PANTANAL IN PERIL: Brazil is also home to the Pantanal, the world’s largest tropical wetland, where state lawmakers have just approved a bill to allow “extensive ranching and tourism in protected areas”, Mongabay reported. The outlet noted the bill still has to be signed by Mato Grasso state governor Mauro Mendes before it can become law; Mendes has until the end of the month to do so. Ranching advocates “hope the amendments can restore cattle productivity…boost tourism and lead to an improvement in Mato Grosso’s declining socioeconomic parameters”, Mongabay wrote. It said critics called the bill “an insult”, adding that it will “harm water quality, animal and plant species, ecological balance and traditional and Indigenous peoples of the Pantanal”. Experts say the bill violates the Indigenous and Tribal Peoples Convention because Indigenous communities were not consulted, according to Mongabay.
News and views
EUROPE’S CROP DROP: Yields of key European crops – such as maize, sunflower and soya beans – will be “sharply down this year owing to heatwaves and droughts, exacerbating the impacts of the Ukraine war on food prices”, the Guardian reported. The EU forecasted an 8-9% yield drop for these commodities, the newspaper said. Countries affected include Spain, southern France, central and northern Italy, central Germany, northern Romania and eastern Hungary, it added. Elsewhere, EurActiv reported that the European Commission has urged EU member states “to re-use treated urban wastewater as irrigation on the continent’s parched farms after France and parts of England saw their driest July on record”. The European drought observatory has new research showing 45% of the EU’s land is under drought “warning” conditions, according to the Daily Express. Also, Bloomberg reported on the “fertiliser crisis” affecting European farmers.
BOILING POINT: Europe’s recent heatwave “hasn’t been limited to the land”, Reuters wrote, with a “prolonged” marine heatwave striking the Mediterranean sea. The marine heatwave has seen sea temperatures climb several degrees “beyond the average temperature…for this time of year”, the outlet reported. The climate-change-driven increase in marine heatwaves is “adding pressure to ecosystems already struggling from over-fishing and plastic pollution”, Reuters wrote. It added that this year’s heatwave is worse than those that struck the same sea in the latter half of the last decade, which led to “mass die-offs of marine life”. The newswire quoted ocean researcher Jean-Pierre Gattuso, from Sorbonne University, who said that similar die-offs “will probably come later in August”.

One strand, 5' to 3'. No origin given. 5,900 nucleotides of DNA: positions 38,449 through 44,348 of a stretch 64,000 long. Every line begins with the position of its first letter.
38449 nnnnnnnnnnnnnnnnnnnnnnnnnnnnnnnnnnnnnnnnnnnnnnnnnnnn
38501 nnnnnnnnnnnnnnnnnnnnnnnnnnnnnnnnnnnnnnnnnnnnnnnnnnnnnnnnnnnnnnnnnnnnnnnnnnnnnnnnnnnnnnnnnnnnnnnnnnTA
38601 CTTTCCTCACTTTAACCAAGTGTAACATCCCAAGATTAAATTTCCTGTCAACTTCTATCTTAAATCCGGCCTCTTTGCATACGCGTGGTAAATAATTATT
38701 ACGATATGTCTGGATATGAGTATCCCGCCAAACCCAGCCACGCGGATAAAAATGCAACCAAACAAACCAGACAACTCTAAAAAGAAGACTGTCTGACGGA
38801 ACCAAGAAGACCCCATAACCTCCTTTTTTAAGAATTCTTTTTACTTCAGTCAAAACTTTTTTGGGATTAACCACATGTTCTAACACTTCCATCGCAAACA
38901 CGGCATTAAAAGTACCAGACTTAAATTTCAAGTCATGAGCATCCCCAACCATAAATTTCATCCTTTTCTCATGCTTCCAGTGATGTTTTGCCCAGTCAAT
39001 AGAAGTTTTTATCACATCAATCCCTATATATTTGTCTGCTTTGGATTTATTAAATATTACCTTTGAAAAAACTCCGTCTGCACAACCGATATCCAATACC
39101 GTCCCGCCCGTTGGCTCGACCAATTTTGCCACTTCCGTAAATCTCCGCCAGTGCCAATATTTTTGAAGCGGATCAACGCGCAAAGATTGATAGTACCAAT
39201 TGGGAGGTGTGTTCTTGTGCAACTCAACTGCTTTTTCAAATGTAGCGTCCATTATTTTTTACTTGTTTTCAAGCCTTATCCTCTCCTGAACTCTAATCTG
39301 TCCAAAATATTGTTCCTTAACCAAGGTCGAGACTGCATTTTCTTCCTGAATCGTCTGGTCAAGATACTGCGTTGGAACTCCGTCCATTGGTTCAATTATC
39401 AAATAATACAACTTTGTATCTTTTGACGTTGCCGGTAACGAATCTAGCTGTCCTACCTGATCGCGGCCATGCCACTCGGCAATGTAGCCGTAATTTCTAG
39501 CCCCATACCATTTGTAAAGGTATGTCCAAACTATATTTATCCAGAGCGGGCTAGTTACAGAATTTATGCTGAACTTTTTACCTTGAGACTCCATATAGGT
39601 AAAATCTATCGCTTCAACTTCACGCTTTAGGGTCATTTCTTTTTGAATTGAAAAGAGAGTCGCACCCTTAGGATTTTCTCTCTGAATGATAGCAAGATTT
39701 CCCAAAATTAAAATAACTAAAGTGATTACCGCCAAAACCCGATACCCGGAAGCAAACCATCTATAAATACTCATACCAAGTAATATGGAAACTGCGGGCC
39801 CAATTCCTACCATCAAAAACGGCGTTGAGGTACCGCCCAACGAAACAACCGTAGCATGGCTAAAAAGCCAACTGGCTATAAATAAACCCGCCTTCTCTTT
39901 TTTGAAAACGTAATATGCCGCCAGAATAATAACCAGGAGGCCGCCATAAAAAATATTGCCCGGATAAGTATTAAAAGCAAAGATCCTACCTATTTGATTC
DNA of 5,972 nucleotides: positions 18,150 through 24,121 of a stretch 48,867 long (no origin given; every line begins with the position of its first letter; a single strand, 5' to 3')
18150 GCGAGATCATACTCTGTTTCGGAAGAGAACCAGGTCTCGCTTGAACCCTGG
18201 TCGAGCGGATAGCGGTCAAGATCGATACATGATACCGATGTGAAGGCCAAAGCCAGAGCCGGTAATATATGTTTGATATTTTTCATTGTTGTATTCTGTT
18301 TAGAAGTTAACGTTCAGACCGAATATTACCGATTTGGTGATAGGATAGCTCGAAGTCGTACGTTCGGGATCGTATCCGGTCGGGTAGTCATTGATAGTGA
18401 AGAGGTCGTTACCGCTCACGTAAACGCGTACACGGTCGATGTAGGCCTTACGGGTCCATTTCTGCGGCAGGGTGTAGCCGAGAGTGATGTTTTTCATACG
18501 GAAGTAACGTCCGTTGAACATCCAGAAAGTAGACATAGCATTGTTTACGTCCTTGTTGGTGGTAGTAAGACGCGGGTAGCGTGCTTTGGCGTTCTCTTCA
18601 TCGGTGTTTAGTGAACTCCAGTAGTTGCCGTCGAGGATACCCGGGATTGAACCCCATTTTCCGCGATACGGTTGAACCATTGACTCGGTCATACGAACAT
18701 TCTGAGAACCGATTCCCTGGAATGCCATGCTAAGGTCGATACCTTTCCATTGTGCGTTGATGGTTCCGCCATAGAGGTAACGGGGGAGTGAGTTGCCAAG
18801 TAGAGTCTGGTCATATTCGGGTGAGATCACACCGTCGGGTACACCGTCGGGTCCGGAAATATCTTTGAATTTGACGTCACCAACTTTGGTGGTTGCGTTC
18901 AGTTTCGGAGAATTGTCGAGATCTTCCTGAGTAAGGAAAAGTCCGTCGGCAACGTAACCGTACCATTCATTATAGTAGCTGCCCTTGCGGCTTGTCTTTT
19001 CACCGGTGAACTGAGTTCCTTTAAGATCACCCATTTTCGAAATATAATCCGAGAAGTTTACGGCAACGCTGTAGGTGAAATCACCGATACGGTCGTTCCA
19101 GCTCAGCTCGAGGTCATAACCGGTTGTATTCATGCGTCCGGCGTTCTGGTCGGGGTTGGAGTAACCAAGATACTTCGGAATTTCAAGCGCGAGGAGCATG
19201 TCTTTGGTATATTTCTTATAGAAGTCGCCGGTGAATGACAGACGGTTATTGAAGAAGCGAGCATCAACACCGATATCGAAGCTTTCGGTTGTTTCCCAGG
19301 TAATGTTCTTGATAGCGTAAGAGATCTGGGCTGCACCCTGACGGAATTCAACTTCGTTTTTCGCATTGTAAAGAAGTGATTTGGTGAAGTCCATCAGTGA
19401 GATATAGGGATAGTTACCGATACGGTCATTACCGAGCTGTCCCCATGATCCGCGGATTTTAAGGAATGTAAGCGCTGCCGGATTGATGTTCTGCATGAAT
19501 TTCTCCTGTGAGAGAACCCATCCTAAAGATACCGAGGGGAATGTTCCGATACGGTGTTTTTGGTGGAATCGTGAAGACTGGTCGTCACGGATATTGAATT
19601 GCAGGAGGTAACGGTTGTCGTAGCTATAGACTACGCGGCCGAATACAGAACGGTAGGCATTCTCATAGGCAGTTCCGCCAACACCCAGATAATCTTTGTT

REEF BEEF: Quarrels over the state of the iconic Great Barrier Reef broke out online this month, after outlets covered a report that found coral cover in parts of the reef had reached the highest level since monitoring began 36 years ago. BBC News reported that this “new coral is particularly vulnerable: progress could be quickly undone by climate change and other threats”. The Guardian reported that “increase in coral cover was thanks to fast-growing acropora corals that are also the most susceptible to heat stress”, with scientists stating that they never pronounced the reef dead: “Scientists have been ringing an alarm bell, not a funeral dirge”. Climate-sceptic Spectator columnist Ross Clark, meanwhile, called the Guardian’s coverage “an object lesson in how environmental news is driven only by misery” and said that “nature has once again defied [climate doomsters’] grim prophecies”. On Twitter, coral reef scientist Prof Terry Hughes dismissed sceptics, pointing out that “coral cover is a dreadful metric for measuring coral reef condition (‘health’) or resilience”.
RIGHTEOUS: The UN General Assembly has recognised the universal human right to a clean and healthy environment as part of a “historic resolution” that received “overwhelming support”, Mongabay reported. While 161 nations voted in favour of the resolution, only eight countries abstained, including China, Russia, Iran, Belarus and Ethiopia. While UN resolutions are not legally binding, special rapporteur for human rights and the environment David Boyd told Mongabay that the resolution had the potential to “spark constitutional changes and stronger environmental laws, with positive implications for air quality, safe and sufficient water, healthy soil, sustainably-produced food, climate change, biodiversity and the regulation of toxic substances”. The vote, “which has been working its way through the UN system for 50 years, elevates efforts on climate, biodiversity, and pollution to the highest level of global concern”, Currently reported.